George Clooney started to be successful in LA with bike tour auditions

Roxana Anton

We all love George Clooney and Julia Roberts. What better than "Hollywood's old gang"?

They practically "relaunched" their popularity in their latest romcom released together, "Ticket to Paradise".

Clooney's "wild dance" scene is one of his best latest marketing moves. It's so hilarious and fun it makes both Julia and George appear popular and "cool" again.

I am not a big fan of George, but I like his sense of humor and pranks.

I also like Julia Roberts a lot.

And would not miss a movie where these two "oldies but goldies" have so much fun (especially since they make so much fun of themselves).

I did see the film in a theatre and loved it. But mostly - I love to watch the interviews and the behind-the-scenes moments with these two.

They are so much fun together, they make delicious movie scenes just by sitting next to each other, doing jokes, pranks, and whatever comes to their creative minds and feel like they want to do.

Seing them together, in "Ticket to Paradise" gave me the idea that they are finally happy and free to play whatever they want. They can finally be themselves and have true, authentic fun.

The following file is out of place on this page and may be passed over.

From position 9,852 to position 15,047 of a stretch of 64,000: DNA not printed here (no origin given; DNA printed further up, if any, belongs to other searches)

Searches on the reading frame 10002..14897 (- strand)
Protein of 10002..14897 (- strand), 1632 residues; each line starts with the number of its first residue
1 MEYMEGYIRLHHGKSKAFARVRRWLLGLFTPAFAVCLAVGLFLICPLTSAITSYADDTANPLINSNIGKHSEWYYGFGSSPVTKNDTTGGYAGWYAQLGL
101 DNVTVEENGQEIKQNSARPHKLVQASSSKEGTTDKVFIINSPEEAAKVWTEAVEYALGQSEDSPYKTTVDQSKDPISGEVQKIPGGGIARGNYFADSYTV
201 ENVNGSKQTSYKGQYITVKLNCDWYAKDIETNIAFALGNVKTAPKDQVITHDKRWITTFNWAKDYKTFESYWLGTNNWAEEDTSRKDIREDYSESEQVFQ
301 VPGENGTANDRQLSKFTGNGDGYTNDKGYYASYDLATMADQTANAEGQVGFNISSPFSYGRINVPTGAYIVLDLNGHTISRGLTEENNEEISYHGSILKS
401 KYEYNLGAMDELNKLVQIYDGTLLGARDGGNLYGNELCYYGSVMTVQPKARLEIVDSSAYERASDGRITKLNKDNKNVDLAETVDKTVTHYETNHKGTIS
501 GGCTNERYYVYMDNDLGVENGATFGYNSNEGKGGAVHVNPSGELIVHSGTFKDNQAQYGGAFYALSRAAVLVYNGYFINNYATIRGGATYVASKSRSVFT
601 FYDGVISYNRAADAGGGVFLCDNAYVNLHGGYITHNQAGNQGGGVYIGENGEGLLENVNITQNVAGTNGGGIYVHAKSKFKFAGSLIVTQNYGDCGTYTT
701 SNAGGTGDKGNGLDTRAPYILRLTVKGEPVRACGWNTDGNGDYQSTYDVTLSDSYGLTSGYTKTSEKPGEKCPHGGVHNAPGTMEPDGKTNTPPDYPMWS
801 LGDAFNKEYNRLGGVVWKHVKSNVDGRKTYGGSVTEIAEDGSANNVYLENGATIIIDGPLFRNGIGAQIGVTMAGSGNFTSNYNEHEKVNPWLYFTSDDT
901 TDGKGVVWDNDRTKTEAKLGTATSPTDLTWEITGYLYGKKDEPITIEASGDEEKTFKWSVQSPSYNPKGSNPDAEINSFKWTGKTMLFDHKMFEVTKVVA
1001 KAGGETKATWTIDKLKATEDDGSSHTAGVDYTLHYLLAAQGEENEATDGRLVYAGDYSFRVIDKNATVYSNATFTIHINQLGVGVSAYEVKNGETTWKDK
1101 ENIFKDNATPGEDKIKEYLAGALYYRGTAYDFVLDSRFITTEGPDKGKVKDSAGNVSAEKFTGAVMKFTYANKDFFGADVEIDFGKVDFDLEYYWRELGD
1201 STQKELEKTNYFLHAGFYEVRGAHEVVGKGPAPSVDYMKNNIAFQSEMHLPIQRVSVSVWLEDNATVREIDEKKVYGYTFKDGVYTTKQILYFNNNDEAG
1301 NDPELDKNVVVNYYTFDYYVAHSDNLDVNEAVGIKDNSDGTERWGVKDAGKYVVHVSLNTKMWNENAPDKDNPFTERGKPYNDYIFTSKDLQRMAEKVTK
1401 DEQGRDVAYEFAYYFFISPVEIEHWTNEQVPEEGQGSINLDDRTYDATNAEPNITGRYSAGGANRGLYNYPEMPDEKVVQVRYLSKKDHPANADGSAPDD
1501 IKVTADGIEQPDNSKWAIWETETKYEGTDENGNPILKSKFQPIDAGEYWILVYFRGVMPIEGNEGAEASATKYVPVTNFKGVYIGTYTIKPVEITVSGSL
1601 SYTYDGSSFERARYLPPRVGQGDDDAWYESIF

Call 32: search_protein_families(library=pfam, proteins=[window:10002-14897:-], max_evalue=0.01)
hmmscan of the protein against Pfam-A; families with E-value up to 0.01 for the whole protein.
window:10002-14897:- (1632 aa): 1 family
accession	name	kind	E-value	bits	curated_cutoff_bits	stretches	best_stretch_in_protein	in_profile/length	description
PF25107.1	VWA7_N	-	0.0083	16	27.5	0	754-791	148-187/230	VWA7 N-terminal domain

This state of mind is glowing right through the screen, it's what makes this movie (and all Julia and George's interviews) worth seeing.

Speaking of George Clooney, he was not always like that. Actually, from his interviews, we learn that he had quite a struggling time before his glowing career in movies.

In a Graham Norton Show interview, George genuinely remembers how he would live in LA with only five bucks a day and go on castings by riding a bike until he landed some good jobs.

But he was 21 or 22, and nothing seemed hard by then, he recalls.

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I bring you news of general interest from trustful sources. Freelance writer, translator, and novelist with a passion for celebrities, Hollywood, nature, travel, literature, and more.


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